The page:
We'll call it "Mac-'n-Cheese-'n-Peas." Though, as you'll soon notice, there is no "mac" involved.
Ingredients: Ramen noodles, cheese, peas, water.
Step One: Put ramen noodles in bowl, add water, microwave for 5 minutes.
Step Two: Remove bowl, drain water, and studiously avoid adding the "flavor packet" because a packet full of lab-created chemicals designed to taste like chicken or beef or (as one box proclaims) "oriental" is just too weird to consider eating. Instead, add giant pile of shredded cheese to now-drained, loose noodles.
Step Three: Put a bunch of peas (either frozen or canned/drained) into another bowl and microwave for 1 minute 30 seconds.
Step Four: While peas are nuking, stir pile of cheese into noodles until everything turns orange and sticky. The noodles will begin to lose their texture at this point, as they never had much of one to begin with, and the result will be the approximate consistency of mush.
Step Five: When the microwave dings, pull out the peas and add them to the noodles and cheese. Continue to stir.
Step Six: Coat entire thing with black pepper because the bland noodles tend to suck the flavor out of things and it's your job to bring it back.
Step Seven: Eat. Mmmm... yeah.
So that's "white-girl" food. Other recipes in the collection include "the frozen pizza" and "the frozen burrito." (In fact, I used to make a thing I called a "burrito bowl of death" which included one frozen burrito, a pile of cheese, and a big ol' glop of salsa, all microwaved together until they became a puree, and then eaten with corn chips.)
Technically "my culture" has a few more recipes than that, of course, although if one's going meatless it becomes more difficult, and if one's trying to avoid eating processed foods it becomes more difficult still.
Although I have been itching, as of late, for this bean-and-cornbread thing my mother used to make. Unfortunately I have no baking pan, which is an essential part of the recipe. (Yes, I know I can get one for $5. ^__^)
Anyway. I hope this post has made abundantly clear why I continue to explore the recipes in Madhur Jaffrey's World-of-the-East Vegetarian Cooking, although I have recently expanded to a library copy of Madhur Jaffrey's World Vegetarian, which includes all the recipes from World-of-the-East plus a fair sampling of recipes from "world-of-the-west."
Rock on. ^__^
Friday, April 13, 2007
Thursday, April 12, 2007
The last time I set foot inside a high school was just a year ago, when I was the stage manager/board op/roadie for a touring Shakespeare company. While there, I noticed the egregious abuse of knowledge on public display; it was clear that one of the students' assignments was to "create a poster about Shakespeare's life!" and so the walls were littered with factually fraudulent, poorly-drawn gems such as "Shakespeare based his play Hamlet on the life of his son Hamnet."
That's the state of American education as it stands today. Not only are inaccuracies like the above statement allowed to stand unopposed, it is painfully obvious that students are not being taught to think critically about anything -- because a critical thinker would instantly realize that Shakespeare couldn't possibly have based Hamlet on the life of his son, as to do so Shakespeare would have had to die before he would have been able to write the play.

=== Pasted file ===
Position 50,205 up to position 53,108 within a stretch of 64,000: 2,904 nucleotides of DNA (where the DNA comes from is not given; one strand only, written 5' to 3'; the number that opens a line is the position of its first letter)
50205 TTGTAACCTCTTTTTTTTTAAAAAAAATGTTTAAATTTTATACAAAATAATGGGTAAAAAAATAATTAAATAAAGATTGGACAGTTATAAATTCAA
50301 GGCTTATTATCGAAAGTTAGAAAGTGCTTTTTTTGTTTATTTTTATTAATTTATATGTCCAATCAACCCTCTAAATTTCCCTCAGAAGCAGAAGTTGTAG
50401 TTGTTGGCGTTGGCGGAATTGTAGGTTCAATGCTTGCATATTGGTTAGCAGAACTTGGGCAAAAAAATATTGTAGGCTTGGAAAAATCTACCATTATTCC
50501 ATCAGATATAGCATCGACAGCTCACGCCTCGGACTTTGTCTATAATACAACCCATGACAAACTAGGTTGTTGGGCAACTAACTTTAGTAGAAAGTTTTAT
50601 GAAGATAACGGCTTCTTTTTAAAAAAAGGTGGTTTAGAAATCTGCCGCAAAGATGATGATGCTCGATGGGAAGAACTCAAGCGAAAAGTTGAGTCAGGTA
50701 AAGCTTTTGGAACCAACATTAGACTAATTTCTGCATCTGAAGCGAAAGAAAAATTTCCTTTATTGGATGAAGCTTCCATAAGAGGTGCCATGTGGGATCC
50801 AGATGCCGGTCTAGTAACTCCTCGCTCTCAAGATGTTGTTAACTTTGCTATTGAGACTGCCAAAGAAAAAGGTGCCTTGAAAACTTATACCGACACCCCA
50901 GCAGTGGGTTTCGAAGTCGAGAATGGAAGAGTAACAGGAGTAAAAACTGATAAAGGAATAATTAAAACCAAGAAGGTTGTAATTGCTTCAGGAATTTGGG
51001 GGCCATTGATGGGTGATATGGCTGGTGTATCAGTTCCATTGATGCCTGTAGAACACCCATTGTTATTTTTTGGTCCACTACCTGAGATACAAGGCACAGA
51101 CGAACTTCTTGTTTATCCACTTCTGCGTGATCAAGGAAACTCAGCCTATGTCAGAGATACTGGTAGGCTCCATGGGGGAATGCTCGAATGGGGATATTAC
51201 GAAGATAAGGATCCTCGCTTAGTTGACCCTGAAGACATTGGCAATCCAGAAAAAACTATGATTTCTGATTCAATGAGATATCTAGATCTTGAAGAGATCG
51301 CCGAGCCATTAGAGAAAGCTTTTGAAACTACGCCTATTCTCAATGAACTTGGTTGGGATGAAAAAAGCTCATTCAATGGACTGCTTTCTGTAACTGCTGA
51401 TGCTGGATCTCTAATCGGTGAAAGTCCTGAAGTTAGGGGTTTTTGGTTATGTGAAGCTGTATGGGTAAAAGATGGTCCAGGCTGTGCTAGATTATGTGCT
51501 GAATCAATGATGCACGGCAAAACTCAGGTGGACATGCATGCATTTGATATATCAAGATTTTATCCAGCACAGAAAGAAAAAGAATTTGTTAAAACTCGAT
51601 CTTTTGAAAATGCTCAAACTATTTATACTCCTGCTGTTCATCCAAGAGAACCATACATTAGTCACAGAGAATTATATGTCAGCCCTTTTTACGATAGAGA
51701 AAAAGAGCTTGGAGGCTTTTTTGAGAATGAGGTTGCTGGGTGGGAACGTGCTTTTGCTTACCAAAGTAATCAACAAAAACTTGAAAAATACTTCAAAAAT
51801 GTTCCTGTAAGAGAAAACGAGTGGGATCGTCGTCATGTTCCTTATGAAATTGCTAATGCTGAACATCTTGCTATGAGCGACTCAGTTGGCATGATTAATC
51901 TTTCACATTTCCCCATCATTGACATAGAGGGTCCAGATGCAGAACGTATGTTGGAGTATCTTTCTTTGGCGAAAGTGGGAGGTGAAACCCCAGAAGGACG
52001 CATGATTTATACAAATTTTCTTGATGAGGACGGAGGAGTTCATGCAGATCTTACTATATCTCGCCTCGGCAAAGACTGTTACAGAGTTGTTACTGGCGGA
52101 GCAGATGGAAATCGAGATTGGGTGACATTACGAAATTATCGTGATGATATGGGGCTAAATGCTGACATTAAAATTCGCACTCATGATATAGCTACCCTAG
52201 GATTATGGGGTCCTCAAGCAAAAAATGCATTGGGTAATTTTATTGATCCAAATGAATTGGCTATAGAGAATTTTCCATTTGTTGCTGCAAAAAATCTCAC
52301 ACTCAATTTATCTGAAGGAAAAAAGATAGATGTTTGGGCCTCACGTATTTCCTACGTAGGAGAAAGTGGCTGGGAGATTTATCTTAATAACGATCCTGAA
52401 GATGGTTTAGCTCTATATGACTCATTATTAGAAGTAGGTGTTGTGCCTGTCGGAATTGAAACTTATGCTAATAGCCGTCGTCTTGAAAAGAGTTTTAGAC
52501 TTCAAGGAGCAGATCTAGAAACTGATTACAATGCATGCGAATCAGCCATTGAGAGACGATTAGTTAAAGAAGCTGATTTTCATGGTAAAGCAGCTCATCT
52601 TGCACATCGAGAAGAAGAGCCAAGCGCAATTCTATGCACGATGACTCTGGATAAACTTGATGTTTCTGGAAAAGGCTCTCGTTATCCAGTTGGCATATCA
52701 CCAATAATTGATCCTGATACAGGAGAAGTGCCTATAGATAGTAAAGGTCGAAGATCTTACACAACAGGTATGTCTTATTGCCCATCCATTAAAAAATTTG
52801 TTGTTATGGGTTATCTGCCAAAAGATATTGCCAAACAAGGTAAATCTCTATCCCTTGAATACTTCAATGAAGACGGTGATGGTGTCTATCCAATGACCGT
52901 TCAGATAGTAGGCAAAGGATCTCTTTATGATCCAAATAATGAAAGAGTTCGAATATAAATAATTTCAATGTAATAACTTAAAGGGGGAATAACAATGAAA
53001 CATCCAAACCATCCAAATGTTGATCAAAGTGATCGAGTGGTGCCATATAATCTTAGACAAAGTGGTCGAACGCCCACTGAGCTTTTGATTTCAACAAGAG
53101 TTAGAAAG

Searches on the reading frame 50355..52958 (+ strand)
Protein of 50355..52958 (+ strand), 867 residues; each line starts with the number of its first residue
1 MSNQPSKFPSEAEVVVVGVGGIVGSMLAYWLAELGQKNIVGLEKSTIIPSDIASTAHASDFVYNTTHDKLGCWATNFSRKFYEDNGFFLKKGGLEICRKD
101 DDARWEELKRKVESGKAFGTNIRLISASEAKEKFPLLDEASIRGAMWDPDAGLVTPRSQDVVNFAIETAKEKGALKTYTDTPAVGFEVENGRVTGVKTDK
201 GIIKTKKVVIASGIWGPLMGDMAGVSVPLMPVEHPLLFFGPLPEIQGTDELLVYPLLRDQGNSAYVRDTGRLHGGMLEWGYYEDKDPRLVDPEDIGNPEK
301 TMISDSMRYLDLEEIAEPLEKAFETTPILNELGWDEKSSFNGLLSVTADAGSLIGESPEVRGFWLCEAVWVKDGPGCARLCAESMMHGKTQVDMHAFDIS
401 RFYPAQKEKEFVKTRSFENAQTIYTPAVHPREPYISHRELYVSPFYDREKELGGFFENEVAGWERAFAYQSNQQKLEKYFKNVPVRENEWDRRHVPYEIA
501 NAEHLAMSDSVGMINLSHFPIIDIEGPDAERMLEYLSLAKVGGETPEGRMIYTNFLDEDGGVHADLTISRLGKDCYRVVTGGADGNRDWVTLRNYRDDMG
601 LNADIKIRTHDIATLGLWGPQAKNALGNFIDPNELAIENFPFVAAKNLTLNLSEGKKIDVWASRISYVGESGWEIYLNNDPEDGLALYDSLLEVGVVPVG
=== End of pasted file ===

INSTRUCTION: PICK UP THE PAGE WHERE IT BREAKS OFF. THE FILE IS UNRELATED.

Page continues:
I was back in a high school today, having been pulled to judge a debate competition. This was not a local event; it was in fact the state regional debate competition, with the winning team going on to compete in the National Finals.
The competition was set up as a tournament, with rounds of eliminations, etc. until there was only one team remaining. However, although there were six teams in competition and five rounds of play (which means that there was, at minimum, eleven actual debates -- if I did the math correctly), there was only one issue under consideration.
Thus I heard the same debate, with the same arguments and the same statistics and the same rebuttals, multiple times.
As any attempt at analyzing and rating argument was out of the question, since it soon became clear that everyone had gone online and found the same USA Today article and the same Wikipedia link, I found myself rating form. (Though before I begin my discussion on form, I should note that the arguments -- the identical arguments that everyone put forward -- were specious at best and prominently featured straw men. The entirety of the critical thought present can be summed up by the student who began his final statement with "Education is the best solution, because education always works." Clearly.)
The students each had four minutes to present their initial argument, followed by a three minute "Crossfire"-style rebuttal period (coincidentally named "Crossfire period"), and then were given the chance to make additional arguments and rebuttals, closing in a final statement to the audience. Each student, perhaps to make the maximum use of his or her time, gabbled the arguments out at auctioneer-speed, staring face-down into a sheaf of typed papers.
I wanted to write on my evaluation sheets "No one is convincing me of anything. Both teams lose." Instead I commented on as much of the argument as I could comprehend from the mess of hyperspeed mumbling, and added a few notes about making eye contact with the audience.